8,000 biopharma job opportunities if Ireland has the ambition
NIBRT CEO Dominic Carolan on stage at BioPharma Ambition 2018. Image: Luke Maxwell

8,000 biopharma job opportunities if Ireland has the ambition

23 Feb 20181.38k Views

Ireland is at the forefront of the biologics trend that is transforming the traditional pharma and biopharma industries.

Up to 8,000 jobs are available between now and 2020 in the biopharma industry – and more will follow – if Ireland grasps opportunities in biologics.

That’s the view of Dominic Carolan, CEO of the National Institute of Bioprocessing Research and Training (NIBRT).

‘There’s 8,000 direct jobs in this industry from now to 2020’
– DOMINIC CAROLAN

Carolan was speaking with Siliconrepublic.com at BioPharma Ambition, a major international conference staged in Dublin, hosted jointly by the Irish Pharmaceutical Healthcare Association (IPHA), IBEC’s BioPharmaChem Ireland and NIBRT.

The conference, which was attended by leaders and experts from across the global biopharma industry, heard that Ireland has plenty of ambition in this field, with total exports of €67.8bn in 2017.

Ireland is a leading global hub for the biopharmaceutical industry. 10 out of the top 10 global pharma giants have operations in Ireland and 60,000 people are employed directly and indirectly in the biopharma, pharma and chemical sectors.

The biologics opportunity

Biologic pharmaceuticals are manufactured in a living system such as a microorganism, plant or animal cell, often utilising recombinant DNA technology.

The development of biologic pharmaceuticals is increasing rapidly, representing a major shift in the industry from traditional chemical synthesis techniques.

More than 40pc of therapeutics currently in research and development are biopharmaceuticals.

In recent weeks, we reported that pharma giant MSD is to create up to 350 jobs at a new biologics facility that will be known as MSD Biotech. The new plant will be constructed on existing MSD-owned property where its former Swords facility was located.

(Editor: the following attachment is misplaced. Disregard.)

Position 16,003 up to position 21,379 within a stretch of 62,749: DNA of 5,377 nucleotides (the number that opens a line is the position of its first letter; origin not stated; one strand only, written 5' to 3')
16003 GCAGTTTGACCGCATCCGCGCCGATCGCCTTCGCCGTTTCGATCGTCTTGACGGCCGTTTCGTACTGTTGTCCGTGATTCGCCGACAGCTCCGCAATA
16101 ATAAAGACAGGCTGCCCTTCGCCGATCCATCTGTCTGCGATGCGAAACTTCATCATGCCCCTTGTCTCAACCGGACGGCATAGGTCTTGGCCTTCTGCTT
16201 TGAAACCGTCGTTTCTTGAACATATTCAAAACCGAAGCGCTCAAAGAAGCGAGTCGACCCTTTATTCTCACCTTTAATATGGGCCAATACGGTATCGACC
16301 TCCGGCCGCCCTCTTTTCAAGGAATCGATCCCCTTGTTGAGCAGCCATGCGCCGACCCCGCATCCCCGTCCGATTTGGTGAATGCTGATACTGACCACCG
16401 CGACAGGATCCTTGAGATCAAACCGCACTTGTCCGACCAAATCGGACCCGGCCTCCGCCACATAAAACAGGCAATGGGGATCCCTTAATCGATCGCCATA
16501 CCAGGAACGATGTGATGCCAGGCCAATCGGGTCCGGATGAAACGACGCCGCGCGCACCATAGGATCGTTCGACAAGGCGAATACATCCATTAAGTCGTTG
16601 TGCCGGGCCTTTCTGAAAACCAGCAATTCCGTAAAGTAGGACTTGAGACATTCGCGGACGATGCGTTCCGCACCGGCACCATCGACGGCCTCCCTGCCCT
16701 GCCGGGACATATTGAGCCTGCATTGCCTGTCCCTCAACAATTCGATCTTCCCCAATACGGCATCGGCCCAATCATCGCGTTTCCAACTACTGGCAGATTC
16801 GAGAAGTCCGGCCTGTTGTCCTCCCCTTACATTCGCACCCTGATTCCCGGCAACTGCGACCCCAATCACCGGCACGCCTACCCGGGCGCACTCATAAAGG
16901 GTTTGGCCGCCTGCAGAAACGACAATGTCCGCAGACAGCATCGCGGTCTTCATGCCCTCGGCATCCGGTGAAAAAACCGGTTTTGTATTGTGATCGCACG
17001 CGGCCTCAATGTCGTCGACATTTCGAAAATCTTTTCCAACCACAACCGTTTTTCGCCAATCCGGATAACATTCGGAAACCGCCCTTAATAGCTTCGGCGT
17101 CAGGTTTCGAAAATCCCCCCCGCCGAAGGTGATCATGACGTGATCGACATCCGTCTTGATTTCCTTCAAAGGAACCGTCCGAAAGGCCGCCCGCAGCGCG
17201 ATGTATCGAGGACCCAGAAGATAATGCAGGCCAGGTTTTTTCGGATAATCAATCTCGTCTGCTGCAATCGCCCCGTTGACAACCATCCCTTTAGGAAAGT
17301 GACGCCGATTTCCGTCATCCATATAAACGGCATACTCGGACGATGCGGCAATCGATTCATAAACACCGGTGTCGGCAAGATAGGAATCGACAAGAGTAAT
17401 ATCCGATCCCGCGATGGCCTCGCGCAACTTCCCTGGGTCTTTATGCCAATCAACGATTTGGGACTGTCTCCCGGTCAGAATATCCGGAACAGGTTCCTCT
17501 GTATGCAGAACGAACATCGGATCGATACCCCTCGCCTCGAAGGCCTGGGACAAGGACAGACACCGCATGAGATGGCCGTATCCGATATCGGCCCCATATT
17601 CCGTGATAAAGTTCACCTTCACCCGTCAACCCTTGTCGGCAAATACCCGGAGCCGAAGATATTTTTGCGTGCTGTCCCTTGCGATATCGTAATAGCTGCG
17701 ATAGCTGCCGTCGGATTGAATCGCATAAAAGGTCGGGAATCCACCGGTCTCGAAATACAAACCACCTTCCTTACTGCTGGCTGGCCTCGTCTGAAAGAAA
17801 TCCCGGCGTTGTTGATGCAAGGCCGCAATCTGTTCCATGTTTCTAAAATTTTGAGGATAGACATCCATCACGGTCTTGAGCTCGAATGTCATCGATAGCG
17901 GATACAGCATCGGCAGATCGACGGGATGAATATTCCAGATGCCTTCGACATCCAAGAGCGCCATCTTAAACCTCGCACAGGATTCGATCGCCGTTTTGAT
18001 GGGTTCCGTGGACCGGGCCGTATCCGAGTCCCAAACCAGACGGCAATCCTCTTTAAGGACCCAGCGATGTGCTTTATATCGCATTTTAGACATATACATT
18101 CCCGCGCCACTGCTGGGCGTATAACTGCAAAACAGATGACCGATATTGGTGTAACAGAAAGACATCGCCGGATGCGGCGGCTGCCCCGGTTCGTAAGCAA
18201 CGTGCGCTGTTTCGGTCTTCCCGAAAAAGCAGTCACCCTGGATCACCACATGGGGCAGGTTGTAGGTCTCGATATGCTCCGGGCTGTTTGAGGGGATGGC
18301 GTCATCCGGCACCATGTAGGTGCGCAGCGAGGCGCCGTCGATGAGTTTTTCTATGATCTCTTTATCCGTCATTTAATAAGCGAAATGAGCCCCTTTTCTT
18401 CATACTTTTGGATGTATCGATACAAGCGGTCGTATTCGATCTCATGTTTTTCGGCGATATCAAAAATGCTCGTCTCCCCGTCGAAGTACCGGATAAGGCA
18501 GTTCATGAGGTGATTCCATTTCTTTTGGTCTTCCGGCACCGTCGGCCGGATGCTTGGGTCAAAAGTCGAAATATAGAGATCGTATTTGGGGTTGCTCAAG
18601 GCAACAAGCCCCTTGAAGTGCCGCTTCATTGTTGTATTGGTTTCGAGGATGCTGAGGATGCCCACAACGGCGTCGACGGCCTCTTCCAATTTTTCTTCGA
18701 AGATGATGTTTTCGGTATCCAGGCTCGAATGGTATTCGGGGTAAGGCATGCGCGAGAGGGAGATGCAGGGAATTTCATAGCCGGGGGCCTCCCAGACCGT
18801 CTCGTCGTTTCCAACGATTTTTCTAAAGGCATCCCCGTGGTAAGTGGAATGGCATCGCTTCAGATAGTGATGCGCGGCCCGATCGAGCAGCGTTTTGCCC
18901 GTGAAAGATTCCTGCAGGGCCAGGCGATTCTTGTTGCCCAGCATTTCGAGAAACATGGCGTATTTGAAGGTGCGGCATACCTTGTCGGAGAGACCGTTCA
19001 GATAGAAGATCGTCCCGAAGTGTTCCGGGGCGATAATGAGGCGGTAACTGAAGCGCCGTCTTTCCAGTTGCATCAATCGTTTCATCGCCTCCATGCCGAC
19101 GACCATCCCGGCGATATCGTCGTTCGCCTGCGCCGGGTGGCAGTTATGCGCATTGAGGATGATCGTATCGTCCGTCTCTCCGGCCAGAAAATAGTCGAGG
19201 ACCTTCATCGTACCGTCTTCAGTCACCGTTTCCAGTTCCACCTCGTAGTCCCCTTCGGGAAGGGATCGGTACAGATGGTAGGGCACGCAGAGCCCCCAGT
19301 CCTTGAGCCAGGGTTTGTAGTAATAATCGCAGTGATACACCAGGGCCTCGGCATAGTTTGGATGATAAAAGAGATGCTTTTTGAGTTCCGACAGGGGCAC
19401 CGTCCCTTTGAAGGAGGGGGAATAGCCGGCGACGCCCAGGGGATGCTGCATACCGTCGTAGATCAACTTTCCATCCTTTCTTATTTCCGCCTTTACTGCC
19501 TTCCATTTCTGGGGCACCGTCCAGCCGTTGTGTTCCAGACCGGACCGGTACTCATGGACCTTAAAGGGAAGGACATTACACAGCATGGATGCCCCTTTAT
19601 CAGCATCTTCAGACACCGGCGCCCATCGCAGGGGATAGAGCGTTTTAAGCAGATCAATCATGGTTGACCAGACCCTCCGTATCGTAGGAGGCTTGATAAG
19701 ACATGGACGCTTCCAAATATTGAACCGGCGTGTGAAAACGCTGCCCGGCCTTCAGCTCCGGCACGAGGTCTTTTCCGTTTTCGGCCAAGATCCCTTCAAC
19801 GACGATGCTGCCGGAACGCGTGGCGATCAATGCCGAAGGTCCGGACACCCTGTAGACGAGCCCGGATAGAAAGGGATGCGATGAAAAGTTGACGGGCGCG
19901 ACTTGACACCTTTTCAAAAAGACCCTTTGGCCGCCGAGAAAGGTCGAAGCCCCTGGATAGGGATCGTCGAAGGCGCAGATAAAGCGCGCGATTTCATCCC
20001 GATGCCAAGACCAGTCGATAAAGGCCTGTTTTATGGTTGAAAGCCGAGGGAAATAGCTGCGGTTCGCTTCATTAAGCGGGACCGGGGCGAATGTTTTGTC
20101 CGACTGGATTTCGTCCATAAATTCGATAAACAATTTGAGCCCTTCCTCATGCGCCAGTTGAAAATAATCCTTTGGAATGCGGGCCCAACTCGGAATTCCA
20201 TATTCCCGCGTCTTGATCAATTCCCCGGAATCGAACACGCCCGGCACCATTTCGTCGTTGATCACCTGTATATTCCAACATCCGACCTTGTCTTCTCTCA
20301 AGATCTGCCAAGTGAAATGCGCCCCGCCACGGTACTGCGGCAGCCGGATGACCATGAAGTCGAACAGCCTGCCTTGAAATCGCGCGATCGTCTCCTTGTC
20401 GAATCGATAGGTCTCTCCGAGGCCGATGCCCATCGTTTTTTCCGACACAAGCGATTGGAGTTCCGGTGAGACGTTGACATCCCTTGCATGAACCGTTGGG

Carolan said that the reason Ireland has excelled in the industry and is a forerunner in capturing the biologics trend is purely down to talent.

But he warned that Ireland will need to double-down on teaching STEM subjects to ensure that we produce the graduates to keep up with industry demand.

“Actually, there’s 8,000 direct jobs in this industry from now to 2020. There’s a huge amount of jobs becoming available due to the start-up companies that the IDA have been able to attract and expand in Ireland.

“A lot of that is due to the talent, so the industry needs this talent and needs the engineering jobs; it needs the science-based skills that are important. NIBRT can then bring a lot of these science-based graduates [and] give them a great appreciation for biopharma so that they are ready to be attracted into these jobs by industry.”

A special formula for talent

Ireland’s chemical and pharmaceutical industry’s origins can be traced back to the 1970s when it began with traditional chemical manufacturing.

“Now, there’s an evolution in biotech, giving rise to a large molecule biologics industry where we are using the science of genetics to help us cure disease,” explained the chair of IBEC’s BioPharmaChem Ireland, Matt Moran.

“Also, we are seeing the use of digital technology, which affects all our lives and how drugs and therapeutics are delivered. So today, we are talking about Factory 4.0, which really means how you are using data, how you are interpreting data, and letting it make you manufacture drugs more efficiently, more effectively and reliably.”

Ireland’s prestige in biopharma skills and the global reputation of NIBRT has resulted in the latter joining a major collaboration involving Philadelphia University and Thomas Jefferson University.

In an unprecedented global partnership, NIBRT will help Jefferson to establish the Jefferson Institute for Bioprocessing, the first – and only – education and training institute for biopharmaceutical processing in North America.

“Jefferson is built on anticipating the emerging professions that will be commonplace 10 years from now, and educating students in those disciplines today,” said Stephen Klasko, MD, MBA, and president and CEO of Thomas Jefferson University and Jefferson Health.

“In an increasingly global world, Jefferson and NIBRT are leveraging our respective strengths and creatively partnering to bring unprecedented value to students and industry.”

John Kennedy
By John Kennedy

Editor John Kennedy is an award-winning technology journalist. He joined Silicon Republic in 2002 to become the fulcrum of the company’s news service He was recipient of the Irish Internet Association’s NetVisionary Technology Journalist Award 2005 and Siliconrepublic.com has been awarded ‘Best Technology Site’ at the Irish Web Awards seven times. In 2011 he received the David Manley Award commending him for his dedication to covering entrepreneurs. His interests include all things technological, music, movies, reading, history, gaming and losing the occasional game of poker.

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